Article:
More to come.
Update from RTT News:
Microsoft Corp. (MSFT) said on Saturday that it has withdrawn its proposal to purchase Yahoo! Inc. (YHOO). Microsoft's CEO Steve Ballmer said, “We continue to believe that our proposed acquisition made sense for Microsoft, Yahoo! and the market as a whole. Our goal in pursuing a combination with Yahoo! was to provide greater choice and innovation in the marketplace and create real value for our respective stockholders and employees.”
Ballmer added that despite the best efforts, including raising Microsoft's bid by roughly $5 billion, Yahoo! has not moved toward accepting the offer. After careful consideration, Microsoft believes the economics demanded by Yahoo! does not make sense, and it is in the best interests of Microsoft stockholders, employees and other stakeholders to withdraw the proposal.
Ballmer said, “We have a talented team in place and a compelling plan to grow our business through innovative new services and strategic transactions with other business partners. While Yahoo! would have accelerated our strategy, I am confident that we can continue to move forward toward our goals.”
Microsoft's president for platforms and services, Kevin Johnson, said, “We are investing heavily in new tools and Web experiences, we have dramatically improved our search performance and advertiser satisfaction, and we will continue to build our scale through organic growth and partnerships.”
I believe this is typical posturing. Generally, an acquiring company expects to pay more than the first bid and the company being purchased expects to do what it can to increase the initial bid. The only challenge in this case may be that Yahoo seems to care more about being independent than it does doing what some think is best for shareholders.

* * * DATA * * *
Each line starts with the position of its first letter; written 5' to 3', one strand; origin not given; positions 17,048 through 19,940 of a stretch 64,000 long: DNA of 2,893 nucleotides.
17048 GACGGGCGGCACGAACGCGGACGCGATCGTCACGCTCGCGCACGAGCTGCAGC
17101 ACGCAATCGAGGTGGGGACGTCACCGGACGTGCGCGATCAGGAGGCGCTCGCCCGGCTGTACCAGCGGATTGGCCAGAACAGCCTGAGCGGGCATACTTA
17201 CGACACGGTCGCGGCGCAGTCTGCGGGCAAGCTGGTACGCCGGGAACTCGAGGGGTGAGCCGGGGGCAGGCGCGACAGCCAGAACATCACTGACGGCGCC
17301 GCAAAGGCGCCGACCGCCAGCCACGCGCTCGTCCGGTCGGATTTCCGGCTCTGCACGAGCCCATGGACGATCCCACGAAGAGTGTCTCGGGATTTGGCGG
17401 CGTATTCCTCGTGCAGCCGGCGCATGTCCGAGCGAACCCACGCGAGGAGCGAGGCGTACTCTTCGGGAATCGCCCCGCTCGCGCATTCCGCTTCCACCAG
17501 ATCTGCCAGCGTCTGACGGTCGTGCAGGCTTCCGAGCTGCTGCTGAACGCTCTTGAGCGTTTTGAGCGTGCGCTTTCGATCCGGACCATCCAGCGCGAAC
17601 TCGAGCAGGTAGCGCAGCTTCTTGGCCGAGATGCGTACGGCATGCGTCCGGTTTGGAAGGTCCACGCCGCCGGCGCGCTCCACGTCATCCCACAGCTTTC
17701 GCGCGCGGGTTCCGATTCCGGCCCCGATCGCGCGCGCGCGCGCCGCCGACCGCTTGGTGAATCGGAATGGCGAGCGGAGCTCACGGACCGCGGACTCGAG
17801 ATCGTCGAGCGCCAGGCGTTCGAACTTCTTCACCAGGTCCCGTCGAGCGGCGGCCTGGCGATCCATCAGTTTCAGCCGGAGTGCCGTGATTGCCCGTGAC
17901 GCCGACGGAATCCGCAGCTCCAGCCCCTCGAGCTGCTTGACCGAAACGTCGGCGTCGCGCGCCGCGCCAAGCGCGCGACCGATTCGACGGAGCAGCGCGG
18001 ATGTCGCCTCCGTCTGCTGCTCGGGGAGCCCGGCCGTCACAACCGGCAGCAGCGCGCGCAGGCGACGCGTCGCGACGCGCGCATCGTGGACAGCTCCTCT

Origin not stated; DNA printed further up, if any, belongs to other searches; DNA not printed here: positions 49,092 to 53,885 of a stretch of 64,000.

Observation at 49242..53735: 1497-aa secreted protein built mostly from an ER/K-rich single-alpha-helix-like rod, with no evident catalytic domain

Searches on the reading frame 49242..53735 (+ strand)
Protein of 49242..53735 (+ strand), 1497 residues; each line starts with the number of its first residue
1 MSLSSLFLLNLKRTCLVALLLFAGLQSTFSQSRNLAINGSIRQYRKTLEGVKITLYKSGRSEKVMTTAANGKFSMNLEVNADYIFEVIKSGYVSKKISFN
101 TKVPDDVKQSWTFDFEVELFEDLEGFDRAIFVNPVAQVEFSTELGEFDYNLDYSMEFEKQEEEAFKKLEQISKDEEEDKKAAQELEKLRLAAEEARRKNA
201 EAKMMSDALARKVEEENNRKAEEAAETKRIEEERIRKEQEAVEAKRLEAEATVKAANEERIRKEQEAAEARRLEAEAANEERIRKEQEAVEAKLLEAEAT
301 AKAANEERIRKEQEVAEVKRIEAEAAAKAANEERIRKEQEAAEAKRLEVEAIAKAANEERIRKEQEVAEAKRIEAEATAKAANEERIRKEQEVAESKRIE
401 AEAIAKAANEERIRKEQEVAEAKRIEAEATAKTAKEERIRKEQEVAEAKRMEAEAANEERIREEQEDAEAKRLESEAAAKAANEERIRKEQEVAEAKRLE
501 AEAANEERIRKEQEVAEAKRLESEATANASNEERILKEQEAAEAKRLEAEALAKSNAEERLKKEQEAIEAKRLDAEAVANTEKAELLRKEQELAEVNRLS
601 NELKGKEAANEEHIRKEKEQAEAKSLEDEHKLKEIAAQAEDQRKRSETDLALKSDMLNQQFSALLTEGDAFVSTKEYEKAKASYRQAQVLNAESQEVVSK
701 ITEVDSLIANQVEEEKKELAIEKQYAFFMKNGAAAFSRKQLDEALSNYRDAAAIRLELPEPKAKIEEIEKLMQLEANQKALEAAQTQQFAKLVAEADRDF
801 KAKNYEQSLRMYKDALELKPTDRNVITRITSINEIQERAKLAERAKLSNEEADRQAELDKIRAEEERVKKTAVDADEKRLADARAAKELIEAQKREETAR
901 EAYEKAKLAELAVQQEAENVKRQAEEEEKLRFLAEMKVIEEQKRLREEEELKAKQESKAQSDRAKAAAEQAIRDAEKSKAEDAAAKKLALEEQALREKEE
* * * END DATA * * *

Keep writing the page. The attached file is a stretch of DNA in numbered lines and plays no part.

I am personally not convinced a Microsoft/Yahoo combination makes good sense for either company because Yahoo is just so large it will take a long time to digest properly. In a market that evolves as rapidly as the web, a large acquisition makes it that much more difficult to respond to changing times.
Microsoft raised its offer by $5 billion to $33 a share, but Yahoo wanted $37 a share.
"We remain focused on maximizing shareholder value and pursuing strategic opportunities that position Yahoo! for success and leadership in its markets. From the beginning of this process, our independent board and our management have been steadfast in our belief that Microsoft's offer undervalued the company and we are pleased that so many of our shareholders joined us in expressing that view. Yahoo! is profitable, growing, and executing well on its strategic plan to capture the large opportunities in the relatively young online advertising market. Our solid results for the first quarter of 2008 and increased full year 2008 operating cash flow outlook reflect the progress the company is making. Today, Yahoo! has:
- a refined strategic focus to drive enhanced volume and yield;
- reorganized to focus its efforts on its most promising products and services;
- invested in innovations designed to revolutionize display advertising and facilitate closing the competitive gap in search; and -- enhanced expense and resource management to support improved profitability."
Jerry Yang, co-founder and chief executive officer, Yahoo! Inc. added, "I am incredibly proud of the way our team has come together over the last three months. This process has underscored our unique and valuable strategic position. With the distraction of Microsoft's unsolicited proposal now behind us, we will be able to focus all of our energies on executing the most important transition in our history so that we can maximize our potential to the benefit of our shareholders, employees, partners and users."
OK -- is this still posturing? Maybe not. These seem like final words from both parties. Am I right? Wrong? Time will tell as always.